I'm having some issues with a sentence that is part of the purpose in a report that I'm writing. I'm not sure if the word "communicate" (in bold) should be singular or plural.

The applications in the "set" will communicate with each other, not with other "sets".

The purpose of this report is to develop a sample set of applications that communicates between services on the internet, mobile devices and a central processing unit in a motor vehicle.


You have a set (of applications that communicate) not a set (of applications) that communicates, right?

  • Actually the applications communicate(s?) between themselves. So I guess it should be communicates?
    – span
    Mar 27 '13 at 15:46
  • 1
    @span okay, I'll bite: what's with the S in parentheses? If "the applications communicates" is even an option for you, you should be posting on English Language Learners instead. Also, if the applications actually communicate between themselves, you'll probably have to rewrite your original sentence to include that.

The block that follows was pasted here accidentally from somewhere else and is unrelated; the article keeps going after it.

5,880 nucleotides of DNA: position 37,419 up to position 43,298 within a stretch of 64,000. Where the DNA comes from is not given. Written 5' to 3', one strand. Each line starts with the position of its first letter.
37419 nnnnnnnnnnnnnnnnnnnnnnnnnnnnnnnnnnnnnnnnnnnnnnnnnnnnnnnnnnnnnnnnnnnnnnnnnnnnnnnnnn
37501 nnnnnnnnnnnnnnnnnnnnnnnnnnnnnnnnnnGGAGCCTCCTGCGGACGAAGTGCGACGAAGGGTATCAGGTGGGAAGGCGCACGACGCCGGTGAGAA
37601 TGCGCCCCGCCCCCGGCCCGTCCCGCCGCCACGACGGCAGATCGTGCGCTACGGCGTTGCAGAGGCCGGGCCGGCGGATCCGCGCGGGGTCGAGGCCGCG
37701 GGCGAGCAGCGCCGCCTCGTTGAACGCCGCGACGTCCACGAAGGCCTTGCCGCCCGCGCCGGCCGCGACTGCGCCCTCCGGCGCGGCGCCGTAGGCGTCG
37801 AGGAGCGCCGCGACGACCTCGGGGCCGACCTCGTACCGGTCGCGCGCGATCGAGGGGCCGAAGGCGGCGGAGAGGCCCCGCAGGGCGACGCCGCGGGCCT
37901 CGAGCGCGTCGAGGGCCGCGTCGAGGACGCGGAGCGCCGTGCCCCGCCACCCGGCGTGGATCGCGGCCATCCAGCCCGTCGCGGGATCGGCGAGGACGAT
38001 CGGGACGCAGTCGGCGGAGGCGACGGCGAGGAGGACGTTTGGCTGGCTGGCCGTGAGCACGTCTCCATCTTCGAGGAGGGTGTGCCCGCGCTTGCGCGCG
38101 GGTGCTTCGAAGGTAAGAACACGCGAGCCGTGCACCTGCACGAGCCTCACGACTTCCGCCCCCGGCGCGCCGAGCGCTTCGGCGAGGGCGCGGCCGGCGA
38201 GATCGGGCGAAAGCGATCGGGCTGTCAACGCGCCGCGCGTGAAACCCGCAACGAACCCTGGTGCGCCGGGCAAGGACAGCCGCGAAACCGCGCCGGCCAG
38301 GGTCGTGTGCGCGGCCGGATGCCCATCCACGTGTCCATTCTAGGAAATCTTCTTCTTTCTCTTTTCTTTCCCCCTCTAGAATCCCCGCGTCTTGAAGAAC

– RegDwigнt
    Mar 27 '13 at 16:52
  • @span, the point is that the applications communicate, not the set.
    – Kevin
    Mar 27 '13 at 19:58
  • Ok, thank you friends. I rewrote my sentence. Thank you for your efforts. Sorry I can't accept this as a correct answer as it seems to me that RegDwighт has a strong point.
    – span
    Mar 27 '13 at 23:16

Your Answer

By clicking “Post Your Answer”, you agree to our terms of service, privacy policy and cookie policy

Not the answer you're looking for? Browse other questions tagged or ask your own question.